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    Hole-Free Picture Hanging

    Sunday, June 13, 2010, 4:01 PM Views: 1006
    Posted By: WD-40 Job Site

    For hole-free walls, here's what to do. Before you get to hammering on a paper wall, cut a small V right where you want your picture hook; then wet it down, peel back the V and pound in your nail or hook. Then, when you're ready to take it down, dampen the V and smooth it back. If you want to skip holes altogether, hang your stuff from up above with fishing line. It's almost invisible. And if you're going to hang a whole bunch of things, lay them all out on the floor on paper first. Then hold them up and do the above right where you want them.

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    Repairing a Hollow-Core Door

    Sunday, June 13, 2010, 3:59 PM Views: 1884
    Posted By: WD-40 Job Site

    If the doors in your home are hollow, chances are you've had to, or will have to, repair a hole in a door. Simply cut out the damaged area in the shape of a square. A razor knife and small rat-tail saw will work nicely. Next, cut a piece of backer board from quarter-inch plywood that is a couple of inches larger than the opening -- in both directions. You'll need to cut the backer board in half to get it into the hole. Apply a bead of glue to the face of the backer board and place it against the inside face of the door. Use a few drywall screws to secure the material. Once the glue has dried, remove the screws and cut a piece of eighth-inch plywood into the exact dimensions of the square hole. Set it in the hole and it should fit over the backer board flush with the door. Glue the patch into place, putty, sand and paint.

    Repairing a Hollow-Core Door
    Submitted by Users to WD-40 JobSite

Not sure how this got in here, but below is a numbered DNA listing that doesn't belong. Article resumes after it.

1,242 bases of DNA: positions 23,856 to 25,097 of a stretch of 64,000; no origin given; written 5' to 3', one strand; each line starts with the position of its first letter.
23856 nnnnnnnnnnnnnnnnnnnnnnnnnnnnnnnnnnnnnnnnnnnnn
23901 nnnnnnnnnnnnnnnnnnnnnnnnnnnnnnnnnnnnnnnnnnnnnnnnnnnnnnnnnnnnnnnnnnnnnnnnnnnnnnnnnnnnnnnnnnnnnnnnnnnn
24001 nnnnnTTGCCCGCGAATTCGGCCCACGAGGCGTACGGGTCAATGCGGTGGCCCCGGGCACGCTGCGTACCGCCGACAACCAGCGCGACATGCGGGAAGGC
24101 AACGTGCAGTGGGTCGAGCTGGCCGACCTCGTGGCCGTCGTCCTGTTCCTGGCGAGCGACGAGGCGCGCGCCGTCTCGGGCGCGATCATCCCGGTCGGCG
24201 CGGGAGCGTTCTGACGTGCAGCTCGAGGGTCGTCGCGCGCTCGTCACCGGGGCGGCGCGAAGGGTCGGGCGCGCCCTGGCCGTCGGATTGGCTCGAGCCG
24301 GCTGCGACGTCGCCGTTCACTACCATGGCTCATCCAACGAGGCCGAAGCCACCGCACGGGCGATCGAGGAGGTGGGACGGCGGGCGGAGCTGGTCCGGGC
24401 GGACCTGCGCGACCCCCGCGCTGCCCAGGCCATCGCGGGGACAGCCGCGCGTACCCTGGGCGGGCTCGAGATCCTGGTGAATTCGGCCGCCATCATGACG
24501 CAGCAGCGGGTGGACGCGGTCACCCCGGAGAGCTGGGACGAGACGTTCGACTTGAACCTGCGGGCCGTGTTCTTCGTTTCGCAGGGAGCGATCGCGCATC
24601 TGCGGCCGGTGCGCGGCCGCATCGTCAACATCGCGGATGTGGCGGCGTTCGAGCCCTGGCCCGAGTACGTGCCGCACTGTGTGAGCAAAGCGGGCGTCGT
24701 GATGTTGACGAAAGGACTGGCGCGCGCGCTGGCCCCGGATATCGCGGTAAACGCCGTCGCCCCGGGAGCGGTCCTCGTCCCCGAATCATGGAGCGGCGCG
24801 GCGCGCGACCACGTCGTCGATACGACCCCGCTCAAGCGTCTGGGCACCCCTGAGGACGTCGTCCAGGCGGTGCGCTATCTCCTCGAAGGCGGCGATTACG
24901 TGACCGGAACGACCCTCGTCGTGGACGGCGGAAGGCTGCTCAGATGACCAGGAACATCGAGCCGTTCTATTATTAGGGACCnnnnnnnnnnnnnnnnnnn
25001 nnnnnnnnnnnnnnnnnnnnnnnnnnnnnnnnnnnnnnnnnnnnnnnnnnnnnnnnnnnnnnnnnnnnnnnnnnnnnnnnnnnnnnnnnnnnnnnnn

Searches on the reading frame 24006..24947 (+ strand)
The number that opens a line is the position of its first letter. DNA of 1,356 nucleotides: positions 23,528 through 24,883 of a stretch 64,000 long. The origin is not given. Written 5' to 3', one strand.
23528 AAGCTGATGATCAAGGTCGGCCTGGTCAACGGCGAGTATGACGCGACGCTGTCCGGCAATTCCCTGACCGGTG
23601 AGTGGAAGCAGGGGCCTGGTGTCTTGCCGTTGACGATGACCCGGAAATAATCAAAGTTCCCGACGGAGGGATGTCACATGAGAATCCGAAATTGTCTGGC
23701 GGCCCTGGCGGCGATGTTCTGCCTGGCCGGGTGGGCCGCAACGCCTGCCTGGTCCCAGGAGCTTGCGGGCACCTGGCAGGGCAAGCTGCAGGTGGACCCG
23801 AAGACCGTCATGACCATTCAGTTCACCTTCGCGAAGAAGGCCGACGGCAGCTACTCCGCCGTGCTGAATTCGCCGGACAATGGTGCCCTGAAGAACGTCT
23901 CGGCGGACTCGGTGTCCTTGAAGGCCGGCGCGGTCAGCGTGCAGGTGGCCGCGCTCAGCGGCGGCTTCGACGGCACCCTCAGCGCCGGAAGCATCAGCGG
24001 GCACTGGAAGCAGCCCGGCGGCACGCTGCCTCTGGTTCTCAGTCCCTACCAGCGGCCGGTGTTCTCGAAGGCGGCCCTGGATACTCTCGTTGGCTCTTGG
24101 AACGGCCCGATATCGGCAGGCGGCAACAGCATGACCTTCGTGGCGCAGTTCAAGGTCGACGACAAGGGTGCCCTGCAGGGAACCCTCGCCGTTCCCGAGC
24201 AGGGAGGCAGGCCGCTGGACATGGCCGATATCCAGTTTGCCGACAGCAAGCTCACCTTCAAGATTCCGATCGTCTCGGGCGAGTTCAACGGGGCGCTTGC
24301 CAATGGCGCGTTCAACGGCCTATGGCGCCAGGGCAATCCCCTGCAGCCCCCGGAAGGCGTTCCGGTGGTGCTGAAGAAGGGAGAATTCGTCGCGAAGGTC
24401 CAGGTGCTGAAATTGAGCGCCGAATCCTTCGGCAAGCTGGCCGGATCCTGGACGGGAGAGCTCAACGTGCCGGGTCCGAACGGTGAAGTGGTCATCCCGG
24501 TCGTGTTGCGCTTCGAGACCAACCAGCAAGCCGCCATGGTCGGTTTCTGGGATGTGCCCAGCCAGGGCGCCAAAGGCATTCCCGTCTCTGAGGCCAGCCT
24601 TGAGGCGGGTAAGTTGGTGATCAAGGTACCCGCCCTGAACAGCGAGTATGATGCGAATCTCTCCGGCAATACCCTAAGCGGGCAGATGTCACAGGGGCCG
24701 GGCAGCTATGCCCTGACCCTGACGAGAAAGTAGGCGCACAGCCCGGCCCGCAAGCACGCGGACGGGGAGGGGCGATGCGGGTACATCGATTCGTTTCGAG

1 1

    Quiet a Squeaky Floor

    Sunday, June 13, 2010, 3:56 PM Views: 1937
    Posted By: WD-40 Job Site

    If you have floors that squeak, here is a quick tip that will quiet things down without muss or fuss. If the squeak is between the sub and finished floors and you can get at it from down below, drill a small hole only through the sub floor just slightly bigger than the nozzle of a spray can of foam insulation. Then insert the nozzle of the spray foam and inject a small dollop of foam. When it hardens, it'll stop any movement between the floors and the annoying squeak. Just be sure to set something heavy on the finished floor above until the foam hardens and cures a bit.

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    Caulk Saver

    Sunday, June 13, 2010, 3:49 PM Views: 1546
    Posted By: WD-40 Job Site

    After using a caulk gun, rather that throwing a half empty tube of caulk because it will dry up, do the following. Screw an electrical wire nut fastener on the end of the caulk tube. This will keep the caulk from drying up, and the next time you use it, it will be like new.

    Caulk Saver
    Submitted by Users to WD-40 JobSite

     

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    Slick Clean Up

    Sunday, June 13, 2010, 12:45 PM Views: 1007
    Posted By: WD-40 Job Site

    Having a hard time cleaning your hands after working on the car or lawnmower? Try this tip. Before you start work apply, hand cream to your hands, and be sure to get around your fingernails. You will be surprised how easy your hands clean up when you are done.